30-Mar-2016: Liquidators' Update, see Deloitte site

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Iceland intends to repay the Netherlands - paper

(Reuters) - Iceland will honour its promise to repay the Netherlands money that Dutch savers lost in the online accounts of a failed Icelandic bank, Iceland's finance minister said in a newspaper interview on Saturday.

Steingrimur Sigfusson told De Telegraaf, the Netherlands' largest newspaper, that the Dutch people had nothing to fear.

"The Netherlands can rest easy. Their money really will be returned," Sigfusson told the paper.

The British and Dutch governments want Reykjavik to return money paid to depositors whose funds were frozen in so-called "Icesave" accounts operated by Landsbanki, which collapsed along with Iceland's other main commercial banks in 2008.  18-Sep-10.

USA at Peace with Iceland? Ambassador finally arriving

The United States have not had an ambassador in Iceland since spring 2009. In April 2010 President Obama appointed Luis E. Arreaga Rhodas as ambassador in Iceland. . . This is because of an insult to the previous US ambassador by President Ólafur Ragnar Grímssson. . .

The reason for a long period of official chill between Iceland is rooted in the event last year when the President of Iceland, Ólafur Ragnar Grímsson, announced to her on April 8 that she would be honored with the Order of the Falcon, the highest recognition of the Icelandic state. When Ambassador von Voorst was on her way to the presidential residence Bessastadir to formally accept the Order, she received a phone call explaining that the announcement had been sent by mistake and that she would not receive the Order after all . . .

Grímsson allegedly explained to her that only those who were deemed worthy were honored this way. In the past decades, three US Ambassadors to Iceland have received the Order of the Falcon.

President Ólafur Ragnar Grímsson did present the Order of the Falcon to Björgólfur Gudmundsson, then chairman and owner of Landsbanki. . . Mr. Gudmundsson was deemed worthy.  13-Sep-10.

Former Iceland PM faces trial over bank collapse

A special investigation committee, known popularly as the Truth Commission, recommended that Geir Haarde, the former prime minister, stand trial, along with Björgvin Sigurdsson, the former minister of commerce, and Árni Mathiesen, the former minister of finance.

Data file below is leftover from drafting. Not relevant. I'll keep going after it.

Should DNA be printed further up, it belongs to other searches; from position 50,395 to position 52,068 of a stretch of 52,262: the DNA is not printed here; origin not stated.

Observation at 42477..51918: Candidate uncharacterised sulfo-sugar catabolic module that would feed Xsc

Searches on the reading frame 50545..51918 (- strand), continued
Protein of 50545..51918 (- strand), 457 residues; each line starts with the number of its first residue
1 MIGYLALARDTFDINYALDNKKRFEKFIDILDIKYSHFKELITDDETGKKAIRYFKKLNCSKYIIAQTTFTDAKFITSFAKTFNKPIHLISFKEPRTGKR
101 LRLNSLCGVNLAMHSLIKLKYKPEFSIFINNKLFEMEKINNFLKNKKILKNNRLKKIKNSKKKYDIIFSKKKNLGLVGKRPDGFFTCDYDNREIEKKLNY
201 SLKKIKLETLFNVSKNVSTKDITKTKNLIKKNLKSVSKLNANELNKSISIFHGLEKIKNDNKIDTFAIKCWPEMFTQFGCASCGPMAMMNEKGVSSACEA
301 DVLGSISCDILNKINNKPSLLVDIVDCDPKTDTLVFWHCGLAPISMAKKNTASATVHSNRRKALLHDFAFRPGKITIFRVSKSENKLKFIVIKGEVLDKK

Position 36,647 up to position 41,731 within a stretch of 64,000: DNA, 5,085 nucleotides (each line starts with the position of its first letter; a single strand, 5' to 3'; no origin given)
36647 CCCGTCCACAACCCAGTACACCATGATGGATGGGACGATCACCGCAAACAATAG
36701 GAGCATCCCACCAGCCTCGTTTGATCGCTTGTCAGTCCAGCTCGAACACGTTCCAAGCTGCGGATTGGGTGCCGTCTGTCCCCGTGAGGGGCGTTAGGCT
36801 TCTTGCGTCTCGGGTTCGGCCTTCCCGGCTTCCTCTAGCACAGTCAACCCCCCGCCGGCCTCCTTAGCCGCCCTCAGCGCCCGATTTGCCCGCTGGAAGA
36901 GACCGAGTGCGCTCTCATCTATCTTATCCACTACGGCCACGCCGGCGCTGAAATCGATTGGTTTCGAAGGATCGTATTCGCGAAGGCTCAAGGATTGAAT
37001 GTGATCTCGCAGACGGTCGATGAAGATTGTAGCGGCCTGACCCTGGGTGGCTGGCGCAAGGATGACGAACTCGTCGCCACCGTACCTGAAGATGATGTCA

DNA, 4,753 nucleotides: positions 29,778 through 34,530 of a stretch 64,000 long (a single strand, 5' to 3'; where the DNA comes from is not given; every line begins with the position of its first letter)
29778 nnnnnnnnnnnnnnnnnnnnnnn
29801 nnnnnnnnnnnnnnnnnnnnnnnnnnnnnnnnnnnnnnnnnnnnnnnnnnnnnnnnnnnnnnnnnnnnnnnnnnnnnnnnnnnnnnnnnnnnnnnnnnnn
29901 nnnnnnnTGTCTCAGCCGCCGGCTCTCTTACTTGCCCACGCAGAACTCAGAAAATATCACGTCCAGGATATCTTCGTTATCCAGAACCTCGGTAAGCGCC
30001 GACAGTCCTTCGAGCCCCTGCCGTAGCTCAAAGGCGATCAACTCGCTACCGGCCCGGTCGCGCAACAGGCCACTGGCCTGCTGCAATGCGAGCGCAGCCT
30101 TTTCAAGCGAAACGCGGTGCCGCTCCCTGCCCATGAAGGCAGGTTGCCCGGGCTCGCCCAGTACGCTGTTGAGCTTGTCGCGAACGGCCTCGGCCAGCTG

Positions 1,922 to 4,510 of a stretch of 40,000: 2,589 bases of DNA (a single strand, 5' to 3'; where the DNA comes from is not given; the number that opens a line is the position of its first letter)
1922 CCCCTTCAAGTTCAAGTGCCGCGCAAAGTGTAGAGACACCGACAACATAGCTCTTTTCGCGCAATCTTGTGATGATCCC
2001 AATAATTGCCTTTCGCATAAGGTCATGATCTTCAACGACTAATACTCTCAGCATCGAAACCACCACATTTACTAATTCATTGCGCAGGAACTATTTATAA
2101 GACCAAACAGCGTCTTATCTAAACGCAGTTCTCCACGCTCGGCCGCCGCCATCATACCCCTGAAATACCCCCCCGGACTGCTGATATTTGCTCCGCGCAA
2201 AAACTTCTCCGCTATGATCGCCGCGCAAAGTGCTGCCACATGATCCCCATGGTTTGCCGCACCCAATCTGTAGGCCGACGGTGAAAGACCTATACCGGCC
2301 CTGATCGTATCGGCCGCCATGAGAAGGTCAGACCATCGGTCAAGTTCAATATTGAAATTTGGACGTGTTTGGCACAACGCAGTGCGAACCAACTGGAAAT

It found during an 18-month inquiry that the three men showed recklessness in their handling of Iceland's financial crisis, which brought down its three banks and crippled the currency in October 2008 .  . .

Johanna Sigurdardottir, Iceland's left-leaning Prime Minister, called the report's conclusions "a serious accusation against our political system, our politicians, the parliament, stock market". 12-Sep-10.

Iceland Committee Seeks to Indict Ex-Premier for Role in Crisis

Sept. 11 (Bloomberg) -- Iceland's parliament must decide whether to charge leading members of the country's 2008 cabinet with negligence that contributed to the island's banking collapse after a committee recommended they be indicted.

The parliamentary committee will ask the Reykjavik-based legislature to indict former Prime Minister Geir H. Haarde, former Foreign Minister Ingibjorg Solrun Gisladottir, former Finance Minister Arni M. Mathiesen and former Business Minister Bjorgvin G. Sigurdsson, according to a written motion delivered to lawmakers today. . .

Parliament may reach a decision on the indictments within days, Sigurdardottir told reporters in Reykjavik today. 11-Sep-10.

Iceland to Face EU Pressure on Icesave, Fishing Rules in Membership Talks

Iceland will come under pressure to resolve the dispute over Icesave accounts and overhaul its fishing policies in talks to join the European Union that are scheduled to start next week, a draft EU document showed.

Negotiations are slated to begin on July 27 as Britain and the Netherlands seek compensation for losses of as much as $5.1 billion suffered by their investors in the 2008 collapse of Landsbanki Islands hf, which offered the high-yielding Icesave Internet accounts. . .